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January 22, 2009

Back Where It All Began...

...or "What's that fat man doin' in the bathtub with the blues?"

Y'all think I'm crazy by now, right? No? Then you spotted that the above is a bastardised Little Feat lyric!

Don't want nobody who won't dive for dimes
Don't want no speedballs 'cause I might die trying
Throw me a line, throw me a line
'Cause there's a fat man in the bathtub with the blues

Interestingly, over the weeks that I've been moaning about wanting a new amp nobody... yes NOBODY (as far as I can remember, at least) has tried to tell me that I should ditch the plan to get an all-valve amp and stick with a trannie instead.

TRANSISTOR AMP... not the other kind of trannie...

Before I get too far off course, here's the actual tie-in to "Fatman"... for your listening pleasure I give you... [drum roll]... the Fat Man iPod dock!

It's what I would call 'full circle technology'.

Back in the day there was live music. Someone played it, you listened, you appreciated, you went home. Then some young upstart had the idea to somehow 'record' sounds, or at least a representation of them. Some 20 years later a rather clever gentleman by the name of Thomas Edison refined the idea and created the first playback device, dubbed 'the phonograph'. A decade later came the gramaphone. Technology was refined further and further and the playback quality of recordings improved immeasurably.

At some point another clever bloke or girl (NO IDEA!) realised that the human brain couldn't actually keep up with changes of a sufficient frequency and we entered the digital age. Sounds were sampled at a high rate and stored as digital information. Now, instead of climbing up and down nice gentle grassy knolls, our brains were forced to cope with stair-stepping.

It took a little thing called a 'laser' to (temporarily at least) kill off recording on magnetic tapes and listening to LPs on vinyl.

Technology got better and better. Recorded media and playback devices were tweaked in response to this quantum leap in music reproduction. Transistors replaced valves. Everything got incredibly clever and scientific.

But people could hear the difference. The new sound was artificial... it had ceased being this organic, natural thing. So, the boffins scratched their collective heads and said 'okay', you want something that's new, but which sounds old. No problem... we'll write an algorithm which replicates the old stuff but which uses efficient new-fangled, reliable technology. It'll sound the same(ish) but it'll be lighter, cheaper and more robust.

But music, especially electric guitar music, is something that abhors uniformity. It craves slippery slopes, subtle flourishes... expression and innuendo. It's a voice.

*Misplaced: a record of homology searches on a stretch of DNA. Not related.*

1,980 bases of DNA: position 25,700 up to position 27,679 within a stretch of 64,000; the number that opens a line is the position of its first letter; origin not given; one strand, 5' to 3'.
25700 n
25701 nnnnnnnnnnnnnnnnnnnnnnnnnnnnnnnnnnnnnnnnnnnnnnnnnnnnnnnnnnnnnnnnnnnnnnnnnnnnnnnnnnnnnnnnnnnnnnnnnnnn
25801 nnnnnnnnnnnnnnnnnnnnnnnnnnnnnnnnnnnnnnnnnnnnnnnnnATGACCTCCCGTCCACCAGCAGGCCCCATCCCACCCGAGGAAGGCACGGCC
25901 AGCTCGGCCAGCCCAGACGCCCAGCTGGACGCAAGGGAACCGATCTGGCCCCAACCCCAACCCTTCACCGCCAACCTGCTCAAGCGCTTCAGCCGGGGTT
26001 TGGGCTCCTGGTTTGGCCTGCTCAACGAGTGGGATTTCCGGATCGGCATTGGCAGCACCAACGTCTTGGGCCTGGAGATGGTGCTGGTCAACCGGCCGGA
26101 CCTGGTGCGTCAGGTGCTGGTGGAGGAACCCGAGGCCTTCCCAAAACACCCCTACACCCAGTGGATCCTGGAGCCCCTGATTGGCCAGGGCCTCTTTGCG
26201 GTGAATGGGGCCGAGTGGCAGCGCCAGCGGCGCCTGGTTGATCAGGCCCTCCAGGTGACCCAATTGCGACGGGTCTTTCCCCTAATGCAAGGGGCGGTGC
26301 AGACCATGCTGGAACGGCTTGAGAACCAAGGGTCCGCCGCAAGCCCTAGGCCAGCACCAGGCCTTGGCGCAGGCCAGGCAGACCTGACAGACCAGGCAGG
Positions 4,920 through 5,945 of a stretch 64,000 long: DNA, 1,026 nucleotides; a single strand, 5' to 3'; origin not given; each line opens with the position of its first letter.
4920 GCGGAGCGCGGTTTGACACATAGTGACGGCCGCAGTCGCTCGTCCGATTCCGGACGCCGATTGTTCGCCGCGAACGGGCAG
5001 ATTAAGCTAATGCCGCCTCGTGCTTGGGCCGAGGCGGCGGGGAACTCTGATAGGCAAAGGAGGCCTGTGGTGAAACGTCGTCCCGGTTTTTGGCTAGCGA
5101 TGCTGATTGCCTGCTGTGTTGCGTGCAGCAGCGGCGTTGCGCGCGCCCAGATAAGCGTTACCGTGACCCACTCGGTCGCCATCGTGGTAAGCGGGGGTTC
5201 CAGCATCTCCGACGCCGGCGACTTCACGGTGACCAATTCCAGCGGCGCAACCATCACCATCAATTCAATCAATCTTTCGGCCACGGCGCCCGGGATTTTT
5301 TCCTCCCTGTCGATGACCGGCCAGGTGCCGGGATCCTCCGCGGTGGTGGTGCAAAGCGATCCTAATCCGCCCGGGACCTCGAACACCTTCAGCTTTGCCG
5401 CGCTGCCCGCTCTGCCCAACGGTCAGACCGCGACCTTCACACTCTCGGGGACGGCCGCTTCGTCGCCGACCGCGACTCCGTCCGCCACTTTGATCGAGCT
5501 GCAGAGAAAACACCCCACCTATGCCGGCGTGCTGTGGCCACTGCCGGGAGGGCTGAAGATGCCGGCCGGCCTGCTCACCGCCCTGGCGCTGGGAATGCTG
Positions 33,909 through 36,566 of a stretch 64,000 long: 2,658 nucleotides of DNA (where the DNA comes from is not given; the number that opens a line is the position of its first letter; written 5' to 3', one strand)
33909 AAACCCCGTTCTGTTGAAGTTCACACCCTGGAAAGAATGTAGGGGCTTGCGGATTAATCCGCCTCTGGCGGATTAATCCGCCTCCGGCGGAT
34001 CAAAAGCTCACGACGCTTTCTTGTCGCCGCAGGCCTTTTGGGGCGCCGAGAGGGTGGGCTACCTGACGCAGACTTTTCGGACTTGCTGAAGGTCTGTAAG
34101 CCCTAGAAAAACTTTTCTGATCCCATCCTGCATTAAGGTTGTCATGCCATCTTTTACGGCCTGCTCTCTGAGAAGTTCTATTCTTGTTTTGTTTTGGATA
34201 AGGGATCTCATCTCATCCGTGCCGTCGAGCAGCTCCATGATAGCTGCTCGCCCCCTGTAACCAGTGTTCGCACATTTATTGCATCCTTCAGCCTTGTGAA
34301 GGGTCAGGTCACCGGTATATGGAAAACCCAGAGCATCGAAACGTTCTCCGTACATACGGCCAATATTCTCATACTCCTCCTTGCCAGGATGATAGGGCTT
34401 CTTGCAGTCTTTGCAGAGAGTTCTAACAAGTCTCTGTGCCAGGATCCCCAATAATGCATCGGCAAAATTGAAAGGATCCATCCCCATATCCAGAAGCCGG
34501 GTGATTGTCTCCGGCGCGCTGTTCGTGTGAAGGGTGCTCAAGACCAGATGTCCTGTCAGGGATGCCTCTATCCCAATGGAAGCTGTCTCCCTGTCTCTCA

And yet, and yet...

Valve amps are generally touted by audio-snobs as being where you'll find the holy grail of tone. To tune in that magical distorted tone, though, what you're actually doing is pushing the valves up to and past their design limit. You're making them do something outside of what they were originally designed for. Isn't that always the way?


In the 'modern world', where everyone lives on top of one another, pushing amps to their limits, 'moving air'... well, it's deemed anti-social. It's not very nice for the neighbours, is it? And yet, that's where valve tone lies... at the limit. So if you want a valve amp that you can use at home you have to go small and step on it hard. Not much good for clubs, but at least the Old Bill won't be popping round for tea every other day.

So surely a trannie's a good option.


Well, it's the 'CD' to a valve amp's 'Vinyl', isn't it?

Oh, I suppose I should come back to the Fat Man thing! Look closely at the picture. That's the embodyment of the modern digital age, right there... an iPod. See it? But what's that it's sitting on? Yep, it's a VALVE AMPLIFIER!!!! Someone out there with a smidgen of retro-mojo still alive and kicking in their undercrackers decided that it was time for the modern-day audiophiles to be reintroduced to analogue technology. Right there is someone sticking two fingers up at progress!

I guess I'm just yearning to rekindle my own retro-mojo. Be it 5W or 10,000W, I'm gonna get me a valve amp.


Ad said...

I've got one of those Fatman ipod thingies.
It's great.
I know it's all fake really.
A bit of overdrive does wonders to the sterile ipod mp3 sound. It does 'warm up' the sound.

The valves look really cool and glowy too.

Kenski said...

Hey Ad, thanks for stopping by! I actually wouldn't mind a Fatman if only I had a shelf to put it on... yes, it would pay for itself over a winter, what with the saving in heating!

We actually have a tricksy surround-sound-alike thing by Denon that's supposed to be able to hifi-wifi to some iPod e-dock. Still haven't figured out how that's supposed to a) work and b) sound good, so I've not forked out the £100 to purchase one (before they become obsolete!)

Hmmm... got me thinking, though... why not just hotwire an iPod into a valve amp... hmmm... 'Things to try when drunk #43'!